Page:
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Is meniscal status in the anterior cruciate ligament injured knee associated with change in bone surface area? An exploratory analysis of the KANON trial

Snoeker, B. A.M. LU ; Bowes, M. A. ; Roemer, F. W. LU ; Turkiewicz, A. LU ; Lohmander, L. S. LU ; Frobell, R. B. LU and Englund, M. LU (2021) In Osteoarthritis and Cartilage
Abstract

Objectives: To study bone shape changes as a potential early feature of post-traumatic structural knee OA development, we estimated the association between meniscal status in the anterior cruciate ligament (ACL) injured knee and longitudinal condyle changes in bone surface area. Design: We used data from the KANON trial, including 121 young ACL-injured adults. We obtained baseline and 2-year follow-up knee MRIs. Our outcome was change in the bone surface areas (mean mm2, log-transformed) in 4 locations (femur, tibia, patella, and trochlea femur) in the medial and lateral compartment from baseline to 2 years. Meniscal pathology was defined as both present at baseline and newly developed (i.e., incident or progressed) using ACLOAS. We... (More)

Objectives: To study bone shape changes as a potential early feature of post-traumatic structural knee OA development, we estimated the association between meniscal status in the anterior cruciate ligament (ACL) injured knee and longitudinal condyle changes in bone surface area. Design: We used data from the KANON trial, including 121 young ACL-injured adults. We obtained baseline and 2-year follow-up knee MRIs. Our outcome was change in the bone surface areas (mean mm2, log-transformed) in 4 locations (femur, tibia, patella, and trochlea femur) in the medial and lateral compartment from baseline to 2 years. Meniscal pathology was defined as both present at baseline and newly developed (i.e., incident or progressed) using ACLOAS. We used multilevel linear regression adjusted for baseline bone area, age, sex, body mass index, treatment arm (i.e., early or optional delayed ACL reconstruction), and location. We analyzed medial and lateral compartment separately. We present results as percentage (%) bone area change difference with 95% confidence intervals (CI). Results: We analyzed 109 subjects (median 27 (18–36) years, 83% men) due to missing MRI information. The bone surface area increased on average by ∼2% over 2 years. The differences between knees with and without baseline meniscal pathology were 1.1% (95%CI 0.0–2.3%) and 1.4% (95%CI 0.6–2.2%) in the medial and lateral compartment, respectively, and 1.2% (95%CI 0.3–2.0%) and 1.3% (95%CI 0.6–2.0%) for medial and lateral newly developed pathology, respectively. Conclusion: Our finding of ∼1% increase bone area in compartment with meniscal pathology suggests a potentially important association between meniscal integrity and early bone surface area changes after ACL injury. Trial registration number ISRCTN 84752559.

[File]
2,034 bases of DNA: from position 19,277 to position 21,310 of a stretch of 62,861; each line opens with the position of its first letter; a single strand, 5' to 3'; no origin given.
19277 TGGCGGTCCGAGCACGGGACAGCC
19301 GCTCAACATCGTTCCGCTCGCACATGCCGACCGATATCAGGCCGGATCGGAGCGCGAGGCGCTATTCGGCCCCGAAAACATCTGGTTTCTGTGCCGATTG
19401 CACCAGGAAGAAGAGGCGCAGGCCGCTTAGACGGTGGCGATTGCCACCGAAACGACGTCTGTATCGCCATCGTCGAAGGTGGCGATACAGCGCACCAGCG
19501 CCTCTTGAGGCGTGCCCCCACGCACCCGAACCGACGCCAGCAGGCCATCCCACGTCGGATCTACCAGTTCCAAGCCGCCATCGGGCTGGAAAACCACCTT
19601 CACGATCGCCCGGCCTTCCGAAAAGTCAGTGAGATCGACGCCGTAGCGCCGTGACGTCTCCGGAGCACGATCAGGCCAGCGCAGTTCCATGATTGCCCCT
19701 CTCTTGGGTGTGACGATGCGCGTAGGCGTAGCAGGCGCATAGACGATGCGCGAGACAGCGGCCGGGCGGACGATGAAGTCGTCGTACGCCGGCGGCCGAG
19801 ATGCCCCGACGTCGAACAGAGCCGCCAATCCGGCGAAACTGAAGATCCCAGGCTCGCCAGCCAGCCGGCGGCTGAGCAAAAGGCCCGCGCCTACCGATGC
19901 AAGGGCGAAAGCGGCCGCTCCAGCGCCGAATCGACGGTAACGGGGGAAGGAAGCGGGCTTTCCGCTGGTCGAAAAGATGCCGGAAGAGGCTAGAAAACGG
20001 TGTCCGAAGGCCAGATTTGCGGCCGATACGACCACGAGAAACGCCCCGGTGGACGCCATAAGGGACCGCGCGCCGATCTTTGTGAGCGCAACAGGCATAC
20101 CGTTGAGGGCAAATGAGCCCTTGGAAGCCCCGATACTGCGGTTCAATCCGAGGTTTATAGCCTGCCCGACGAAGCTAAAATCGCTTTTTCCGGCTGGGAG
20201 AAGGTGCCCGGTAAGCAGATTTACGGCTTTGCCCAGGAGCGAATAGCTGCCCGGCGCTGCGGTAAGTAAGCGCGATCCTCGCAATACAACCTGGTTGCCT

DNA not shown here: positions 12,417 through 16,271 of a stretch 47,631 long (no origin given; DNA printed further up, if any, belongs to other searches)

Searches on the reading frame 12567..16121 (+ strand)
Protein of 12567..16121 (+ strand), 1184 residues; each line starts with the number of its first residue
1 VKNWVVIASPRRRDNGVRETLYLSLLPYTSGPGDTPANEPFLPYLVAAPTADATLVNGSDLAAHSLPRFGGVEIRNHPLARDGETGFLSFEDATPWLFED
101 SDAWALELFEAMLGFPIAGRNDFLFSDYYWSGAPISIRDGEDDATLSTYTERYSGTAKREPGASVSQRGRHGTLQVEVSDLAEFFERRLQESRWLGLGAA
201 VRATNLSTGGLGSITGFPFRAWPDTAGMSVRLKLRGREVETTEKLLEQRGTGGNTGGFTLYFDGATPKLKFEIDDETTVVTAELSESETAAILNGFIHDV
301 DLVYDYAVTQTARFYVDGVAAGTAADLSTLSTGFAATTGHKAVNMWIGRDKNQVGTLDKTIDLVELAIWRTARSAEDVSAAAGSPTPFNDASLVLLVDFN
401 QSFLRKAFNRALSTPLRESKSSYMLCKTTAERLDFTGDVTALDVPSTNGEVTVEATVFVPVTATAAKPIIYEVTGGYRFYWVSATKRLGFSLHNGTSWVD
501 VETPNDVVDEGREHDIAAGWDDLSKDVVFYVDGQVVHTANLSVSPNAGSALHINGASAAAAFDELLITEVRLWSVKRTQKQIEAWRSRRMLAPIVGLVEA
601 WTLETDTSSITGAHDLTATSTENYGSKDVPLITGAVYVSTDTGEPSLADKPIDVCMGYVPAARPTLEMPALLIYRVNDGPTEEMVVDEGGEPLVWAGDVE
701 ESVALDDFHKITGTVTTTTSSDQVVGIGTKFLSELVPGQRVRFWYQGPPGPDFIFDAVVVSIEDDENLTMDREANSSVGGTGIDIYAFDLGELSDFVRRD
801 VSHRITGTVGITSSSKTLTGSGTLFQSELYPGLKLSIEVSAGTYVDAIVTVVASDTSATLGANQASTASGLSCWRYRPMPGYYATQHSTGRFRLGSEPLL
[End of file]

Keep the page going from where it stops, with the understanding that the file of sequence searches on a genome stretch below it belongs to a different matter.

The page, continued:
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author